“The first US tour we did was seven weeks of driving,” Ben says. This less-than-ideally-organised 2005 tour at least gave them the basis to judge their imminent second drive around the US.
“We know where to go and where not to go. This time we’re playing places that we want to do better in, did well in, or didn’t go to last time. Places like San Diego and Portland,” he says.
The upcoming tour has all been organised from Australia. They’ve divided the trip into west coast and east coast legs, which helps with some of the logistics. But it’s still a slog to do things remotely.
“It’s a lot of work,” Ben says. “You might get a venue or some dates around a certain show, then there’s a lot of changing and shuffling around that – and that’s before you’ve thought about line-ups. It’s awesome having someone on the inside to do the whole thing, if you can get that. But doing it this way gives you more control to pick and choose which shows you want to play.”
If the itinerary goes to plan, it certainly won’t be a sightseeing tour. “We’re aiming to have a show a night,” Ben says. “The longer you spend there [without playing] the more it costs. When shows fall through it costs you. But the cities are closer together, so this time there isn’t really a drive of more than three or four hours. We organised that better this time. We’re all set up on the east, because we know a guy in Philly who owns a studio, so we’ll use his gear.”
One of the aspects which helps touring in the States is the DIY networks in each town and throughout the country. Tapping into those is essential.
“Bands survive on doing tours that are just basement shows, houses and parties,” Ben says. “Bands that have put out a demo can do a couple of week tour and break even. If you have a van, you can do it. It’s a lot more economical for bands over there. Coming from the outside I find it really hard. It’s so expensive to hire vans and gear over there.”
The DIY ethic is certainly something that appeals to the band, from releasing through their own label to setting up interesting shows – and it’s something they’ve tried to propagate locally.
“It’s where we’ve grown up and it’s where our interest in music has come from, that grassroots thing, the punk ethic of keeping it DIY,” Liam says. “There’s a strong network in Australia and all our touring has been done through that.”
It’s also a practical reality of playing in a band that doesn’t get played on Nova. Besides being “more interesting that way,” Ben says, “it’s more that if you do something different you have to seek other avenues. No one’s going to come up to hand you stuff.”
“It makes it more ours,” Liam adds, “like choosing to do an album launch at a not really legitimate venue,” he says, referring to the sold-out show at Melbourne’s Public Office. “It’s more of an event rather than another show.”
This push to move outside of orthodoxy extends to playing with a variety of interesting bands, like the album tour with hip-hop artist Macromantics. “We always make the line-ups differ – it’s usually bands and music we’re interested in at the time,” Liam says. “There’s no real sound we try to keep it pigeonholed to. It’s more interesting for the audience and for us to be there and share it with them.”
Audiences usually respond well to this diversity, My Disco report of the Macromantics tour – although it takes some audience members a while to see the connections. “We’re both very energetic bands,” Rohan says. “I don’t feel like people have come for Macromantics and then left – which is the fear. It’s a different performance that we do. Everyone’s going when crazy is Macro playing. Then when we get on, everyone just stops for a bit and goes ‘this again’. And then they get into it.”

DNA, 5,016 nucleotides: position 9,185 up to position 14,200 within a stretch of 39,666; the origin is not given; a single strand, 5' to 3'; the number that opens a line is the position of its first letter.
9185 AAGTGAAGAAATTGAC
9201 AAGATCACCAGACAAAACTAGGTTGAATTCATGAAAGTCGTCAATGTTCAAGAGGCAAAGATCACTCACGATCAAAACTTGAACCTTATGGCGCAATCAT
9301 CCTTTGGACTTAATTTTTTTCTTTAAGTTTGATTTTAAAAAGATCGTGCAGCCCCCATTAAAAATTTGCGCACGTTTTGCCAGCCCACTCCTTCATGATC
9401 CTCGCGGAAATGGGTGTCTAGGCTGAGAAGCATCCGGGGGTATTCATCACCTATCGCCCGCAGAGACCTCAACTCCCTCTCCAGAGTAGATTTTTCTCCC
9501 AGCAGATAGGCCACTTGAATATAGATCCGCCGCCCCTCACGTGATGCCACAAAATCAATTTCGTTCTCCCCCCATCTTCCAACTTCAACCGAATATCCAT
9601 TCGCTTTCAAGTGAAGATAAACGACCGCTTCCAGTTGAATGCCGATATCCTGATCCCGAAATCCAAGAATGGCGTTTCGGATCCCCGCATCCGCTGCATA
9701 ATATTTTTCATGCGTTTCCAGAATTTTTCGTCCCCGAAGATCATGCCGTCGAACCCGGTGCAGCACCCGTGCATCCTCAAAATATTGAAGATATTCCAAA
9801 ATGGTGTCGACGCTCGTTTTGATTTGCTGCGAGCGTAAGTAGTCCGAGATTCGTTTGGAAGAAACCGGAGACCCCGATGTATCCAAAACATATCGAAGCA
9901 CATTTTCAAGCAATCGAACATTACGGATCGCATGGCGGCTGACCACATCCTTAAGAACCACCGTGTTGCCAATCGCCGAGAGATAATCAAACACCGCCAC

Aside from creating an enjoyable night, the varied line-ups also have other, on-going effects. “It broadens the music community,” Liam says. “You don’t want to get trapped into a sound. It’s a strange concept when you get stuck in a sound or scene. It’s something we have avoided.”
Going back and listening to the band’s early vinyl releases and the debut EP, the shift in sound is apparent. In their earliest material, the songs shifted and moved around time signatures; the vapour trails of late-90s math-rock and post-hardcore still streaked their sound. While that formative element remains – protean rhythms have always been at the centre of what they do – there is now more focus on the continuity of groove and mood. If the early stuff is shifting and disruptive, the newer stuff is closer to a jarring and stark minimalism. Cancer sounds like a picture with the contrast up – relationships between instruments and moods are plainly apparent.
“It’s our band and we do what we do,” Liam declares. “There’s nothing outside of that which should influence how we go about what we do. It defeats the purpose.”
“There’s more longevity in being progressive too,” Ben says. “It’s more sustainable to push your scope and boundaries.”
So it’s time, then, to start thinking about album two. “It’s nice to think about the next one,” Liam says. “We don’t want there to be such a long stretch of time. We have a lot of ideas of what we’re going to do. It’s a good time to be talking and in discussion anyway. Outside of doing the band, our lives are hectic – which is why it’s nice to be on tour and discussing things. It looks like over summer we’ll start writing new songs.”
So far they’ve solidly worked in studios with former Ricaine frontman Neil Thomason as engineer, so they are contemplating a change. “We’ve talked about going overseas, but finances and all that,” Ben says, puncturing the fantasy before inflating another one. “It’d be nice to record at Electrical Audio,” he says, referring to the famed Chicago studio owned by Steve Albini.
The approach to the songs, it seems safe to say, will be something different again. “We want it to be moving somewhere else,” Liam says. “At this point it seems like we’ll be stripping things back even further. We’re on this simplistic road at the moment. But it’s a challenging road. This next record will be done in like two months. There’ll be less time in there for ideas. We want it to be a concise explosion of a record.”